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Tuesday, December 10, 2013

Tropical Dragonfruit a Possibility for Backyard Culture in Las Vegas

Q. I am interested in raising dragonfruit.  Any suggestions or comments?

A. The dragonfruit plant is a tropical climbing cactus that originated from Central and South America. The plant produces large edible fruit covered in scales. The edible fruit interior has a bland taste resembling watermelon or Kiwi with slight citrus overtones.
Dragonfruit is produced by a "climbing" cactus.
            There are several different varieties with skin colors ranging from green, yellow or red. The flesh, pulp or interior of the fruit is normally white but in some varieties it can be various shades of red.
Here in a small orchard in south vietnam the vegetative cuttings are planted next to a cement post that will be used for trellising
            Several other cacti also produce similar types of large edible fruit. Collectively these fruits are called pitaya.  The cereus cactus is commonly grown in the Las Vegas area, can withstand our cold winter temperatures and may on rare occasions produce a pitaya fruit.
Although not dragonfruit or cereus, flowers typical of pitayas
            Many of the pitaya-producing cacti have large white flowers that only open at night and frequently are very aromatic.  Moths or bats are usually responsible for pollinating these night blooming flowers. Many pitaya require cross pollination in order to set fruit and so a second plant in the vicinity may be necessary.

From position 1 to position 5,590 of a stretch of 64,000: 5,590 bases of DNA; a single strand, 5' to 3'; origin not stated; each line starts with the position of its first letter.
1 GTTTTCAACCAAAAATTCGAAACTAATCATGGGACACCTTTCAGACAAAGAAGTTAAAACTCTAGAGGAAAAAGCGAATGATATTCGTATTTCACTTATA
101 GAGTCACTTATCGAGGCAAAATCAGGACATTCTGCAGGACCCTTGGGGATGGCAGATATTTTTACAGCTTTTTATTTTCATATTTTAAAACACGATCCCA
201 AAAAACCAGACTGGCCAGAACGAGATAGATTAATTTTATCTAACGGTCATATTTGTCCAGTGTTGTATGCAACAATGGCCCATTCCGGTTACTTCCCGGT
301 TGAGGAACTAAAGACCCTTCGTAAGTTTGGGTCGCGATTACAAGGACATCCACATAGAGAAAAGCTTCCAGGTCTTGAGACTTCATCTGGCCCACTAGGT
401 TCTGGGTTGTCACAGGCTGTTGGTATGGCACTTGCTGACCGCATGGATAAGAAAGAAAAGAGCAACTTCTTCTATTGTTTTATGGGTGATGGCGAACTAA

Dragonfruit cactus in full production, trellised, in south vietnam
            The dragonfruit plant itself is very sensitive to frost and harsh light intensities and must be protected from freezing weather. It will also benefit by being grown in a part of the landscape protected from late afternoon sun.
            Just for fun, the plant can be started easily from seed collected from the fruit. The seed is small so you would plant it very shallow in good planting soil. The seed should germinate in about two weeks in warm soils.
            However, commercially the plant is started from stem cuttings to maintain plants that are true to type.

1 comment:

  1. Pitaya fruits are definitely subtle tasting. I really like them and to me they taste like watermelon. But the trick to eating them is to make them the first desert. You eat anything sweet before them and they taste like water.

    Pitaya's are pretty cool cactus (succulent). In place of thorns they have these pairs of tips that either grow into roots or grasp onto things as the cactus "vine" climbs. You can "plant" them by lying them down on the ground's surface.

    It is best to hand pollinate for fruit production. It is rather easy: Tip the flower up with your finger inside and vibrate the flower. Pollen inside the flower will pollinate the ovary.

    I'm training one (I hope) up the northeast side of an ash tree. Unfortunately I planted it about 3 days before the recent cold snap hit, but so far it is still green and happy mostly buried under the ash tree's leaves. The thermal mass of the trunk of the ash tree also provides some freeze protection. I have hopes...last year's incredible freeze killed off a Frederick passionfruit I was training up the ash tree. I had hoped it would grow back out but it didn't.